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4 Signs the Economy Is Gradually Returning to Normal

Chief Economist Frank E. Nothaft

Freddie Mac's latest U.S. Economic and Housing Market Outlook concludes that the nation's economy is gradually getting back to a more normal level of activity, and therefore we expect to see housing demand and supply increasingly driven by fundamentals – in fact, we've already seen this in some markets.

Four areas in particular are worth noting:

  • After several years of weakness we are starting to see the labor market pick up steam having added 230,000 net new jobs on average for the first seven months of this year. However, despite these recent improvements, household formation still remains very slow. The Census Bureau reported that over the past four quarters, net household formations totaled only 458,000, compared with long-term projections by the Joint Center for Housing Studies of 1.2 to 1.3 million per year.
  • The number of persons per household has increased by 2.6 percent since 2005, going from 2.69 to 2.76 persons per household. If the persons per household had held steady over that period there would be an additional 3 million households today. Those 3 million “missing” households are likely to show up over the next couple of years, especially if recent labor market trends persist. They’ll require a place to live – new households generally begin with an apartment in the rental market, but over time, the majority of those additional renter households will likely transition to homeownership.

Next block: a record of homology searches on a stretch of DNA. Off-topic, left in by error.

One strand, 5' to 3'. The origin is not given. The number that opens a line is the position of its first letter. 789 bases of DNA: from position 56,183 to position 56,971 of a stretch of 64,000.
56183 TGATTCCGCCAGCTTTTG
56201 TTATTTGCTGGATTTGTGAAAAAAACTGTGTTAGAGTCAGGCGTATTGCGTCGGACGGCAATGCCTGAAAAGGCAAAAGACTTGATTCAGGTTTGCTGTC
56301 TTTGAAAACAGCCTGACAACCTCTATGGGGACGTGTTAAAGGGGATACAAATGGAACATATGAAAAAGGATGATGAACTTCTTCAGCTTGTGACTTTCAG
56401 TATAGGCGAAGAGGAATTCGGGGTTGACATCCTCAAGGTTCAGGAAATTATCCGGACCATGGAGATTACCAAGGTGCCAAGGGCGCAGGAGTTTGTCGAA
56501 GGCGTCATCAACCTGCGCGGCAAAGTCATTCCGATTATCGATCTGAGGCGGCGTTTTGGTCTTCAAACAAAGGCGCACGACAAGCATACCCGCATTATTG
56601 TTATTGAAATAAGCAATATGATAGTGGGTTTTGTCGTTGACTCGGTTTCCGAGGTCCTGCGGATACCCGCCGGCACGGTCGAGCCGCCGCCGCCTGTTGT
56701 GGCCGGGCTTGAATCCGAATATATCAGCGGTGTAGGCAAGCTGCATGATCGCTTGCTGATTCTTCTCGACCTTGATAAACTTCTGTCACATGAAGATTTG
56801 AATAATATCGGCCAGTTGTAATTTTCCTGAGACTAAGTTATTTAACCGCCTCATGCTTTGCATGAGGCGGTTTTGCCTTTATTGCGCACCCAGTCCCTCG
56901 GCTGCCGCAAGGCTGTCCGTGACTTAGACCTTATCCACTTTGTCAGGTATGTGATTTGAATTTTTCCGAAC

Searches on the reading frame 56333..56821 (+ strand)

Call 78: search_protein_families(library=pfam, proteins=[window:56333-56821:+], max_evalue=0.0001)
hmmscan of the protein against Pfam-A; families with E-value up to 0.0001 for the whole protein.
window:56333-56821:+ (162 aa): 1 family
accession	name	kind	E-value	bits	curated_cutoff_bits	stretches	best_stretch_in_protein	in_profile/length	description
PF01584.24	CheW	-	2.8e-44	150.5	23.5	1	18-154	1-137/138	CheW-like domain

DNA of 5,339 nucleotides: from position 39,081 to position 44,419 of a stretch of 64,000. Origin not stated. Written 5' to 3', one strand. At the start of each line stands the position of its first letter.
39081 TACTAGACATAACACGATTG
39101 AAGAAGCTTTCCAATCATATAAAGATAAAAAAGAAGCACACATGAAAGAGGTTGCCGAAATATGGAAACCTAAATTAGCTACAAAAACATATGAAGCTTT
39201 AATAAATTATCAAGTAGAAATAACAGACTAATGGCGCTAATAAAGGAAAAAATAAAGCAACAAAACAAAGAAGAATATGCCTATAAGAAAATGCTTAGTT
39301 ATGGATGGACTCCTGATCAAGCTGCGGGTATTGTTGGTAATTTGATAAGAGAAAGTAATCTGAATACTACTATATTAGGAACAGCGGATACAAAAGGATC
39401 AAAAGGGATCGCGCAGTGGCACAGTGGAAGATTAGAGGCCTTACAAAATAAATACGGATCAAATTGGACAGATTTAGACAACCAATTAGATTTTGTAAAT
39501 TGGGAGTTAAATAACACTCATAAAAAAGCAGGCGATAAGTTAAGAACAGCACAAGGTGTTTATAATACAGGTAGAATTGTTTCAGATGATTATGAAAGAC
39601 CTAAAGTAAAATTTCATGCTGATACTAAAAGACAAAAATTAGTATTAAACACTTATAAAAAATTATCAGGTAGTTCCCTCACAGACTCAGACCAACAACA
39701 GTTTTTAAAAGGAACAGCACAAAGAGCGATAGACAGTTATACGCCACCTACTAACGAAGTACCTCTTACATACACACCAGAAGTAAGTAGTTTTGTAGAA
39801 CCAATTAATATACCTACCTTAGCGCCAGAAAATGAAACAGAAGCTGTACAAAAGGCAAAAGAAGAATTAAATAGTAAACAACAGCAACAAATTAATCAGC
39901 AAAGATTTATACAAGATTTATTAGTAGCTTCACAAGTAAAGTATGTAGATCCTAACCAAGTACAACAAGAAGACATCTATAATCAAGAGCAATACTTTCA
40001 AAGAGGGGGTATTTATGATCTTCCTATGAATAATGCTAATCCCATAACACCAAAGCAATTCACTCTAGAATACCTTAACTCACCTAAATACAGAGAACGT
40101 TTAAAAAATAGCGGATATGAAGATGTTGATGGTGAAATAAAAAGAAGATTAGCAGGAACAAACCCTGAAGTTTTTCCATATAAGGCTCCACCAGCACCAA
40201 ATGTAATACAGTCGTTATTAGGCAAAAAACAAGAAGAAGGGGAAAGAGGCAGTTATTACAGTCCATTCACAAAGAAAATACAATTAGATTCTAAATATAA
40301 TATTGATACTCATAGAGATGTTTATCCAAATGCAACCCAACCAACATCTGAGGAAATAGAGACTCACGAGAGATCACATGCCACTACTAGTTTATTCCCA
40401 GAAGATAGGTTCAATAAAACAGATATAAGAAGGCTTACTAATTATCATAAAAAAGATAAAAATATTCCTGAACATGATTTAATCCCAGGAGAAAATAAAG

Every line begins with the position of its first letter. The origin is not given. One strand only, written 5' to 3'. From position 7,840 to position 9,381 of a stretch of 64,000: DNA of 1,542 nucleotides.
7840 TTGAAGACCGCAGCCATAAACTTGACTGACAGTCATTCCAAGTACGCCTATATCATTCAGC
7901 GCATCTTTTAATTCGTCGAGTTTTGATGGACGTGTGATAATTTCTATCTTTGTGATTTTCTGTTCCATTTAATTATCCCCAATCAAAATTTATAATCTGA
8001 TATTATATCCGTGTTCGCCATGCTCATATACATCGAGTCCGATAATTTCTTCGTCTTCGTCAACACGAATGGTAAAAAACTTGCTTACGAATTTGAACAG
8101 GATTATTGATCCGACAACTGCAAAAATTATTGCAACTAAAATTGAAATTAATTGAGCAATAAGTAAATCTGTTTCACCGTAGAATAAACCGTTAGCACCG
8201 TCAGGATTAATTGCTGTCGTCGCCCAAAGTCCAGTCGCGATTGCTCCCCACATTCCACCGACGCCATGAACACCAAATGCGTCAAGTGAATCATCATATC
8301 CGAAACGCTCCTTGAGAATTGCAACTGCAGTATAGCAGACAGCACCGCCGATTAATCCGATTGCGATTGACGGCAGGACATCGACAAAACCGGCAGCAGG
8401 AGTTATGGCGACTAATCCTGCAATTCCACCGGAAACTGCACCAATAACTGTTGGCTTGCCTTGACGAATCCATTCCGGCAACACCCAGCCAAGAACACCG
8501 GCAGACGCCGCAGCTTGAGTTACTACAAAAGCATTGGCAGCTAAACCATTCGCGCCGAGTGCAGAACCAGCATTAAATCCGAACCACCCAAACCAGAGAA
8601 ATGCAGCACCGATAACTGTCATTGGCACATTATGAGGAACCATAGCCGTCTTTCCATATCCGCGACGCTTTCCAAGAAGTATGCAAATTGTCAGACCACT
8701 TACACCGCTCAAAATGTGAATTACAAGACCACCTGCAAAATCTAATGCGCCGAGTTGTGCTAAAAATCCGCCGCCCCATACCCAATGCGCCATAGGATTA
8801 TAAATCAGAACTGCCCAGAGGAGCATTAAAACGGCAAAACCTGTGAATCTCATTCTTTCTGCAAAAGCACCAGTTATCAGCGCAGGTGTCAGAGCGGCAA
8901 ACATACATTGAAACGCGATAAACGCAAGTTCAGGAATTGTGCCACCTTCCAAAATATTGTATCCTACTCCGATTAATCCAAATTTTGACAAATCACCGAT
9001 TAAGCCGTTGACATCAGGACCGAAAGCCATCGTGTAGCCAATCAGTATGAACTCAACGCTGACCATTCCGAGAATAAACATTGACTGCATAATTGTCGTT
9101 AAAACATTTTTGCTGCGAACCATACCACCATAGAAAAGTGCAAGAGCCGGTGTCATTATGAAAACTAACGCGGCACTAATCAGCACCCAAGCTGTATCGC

• The monthly mortgage payment-to-rent ratio for the U.S. is near the lowest it has been in more than 40 years. Thus, even with some increase in house prices and interest rates, the ratio will remain relatively low. One challenge for households seeking to transition from tenancy to ownership is amassing the funds for the down payment and closing costs. A stronger economy should provide a growing number of households the savings necessary for ownership in the future.
  • Our latest forecast has economic growth averaging 3.3 percent in 2015 and the unemployment rate continuing to gradually decline. In this scenario, household formations should pick up and housing starts are projected to increase 28 percent over 2014’s pace to 1.3 million starts in 2015.

The economic growth and labor market gains we saw in the second quarter of this year are projected to continue, strengthening household formations and the housing sector. A recovering housing sector will sustain the rally in homebuilding despite likely increases in long-term interest rates. Increased construction activity will further accelerate the improvement in labor markets and fuel even more household formations and more housing demand. The result is an economy that gradually recovers.


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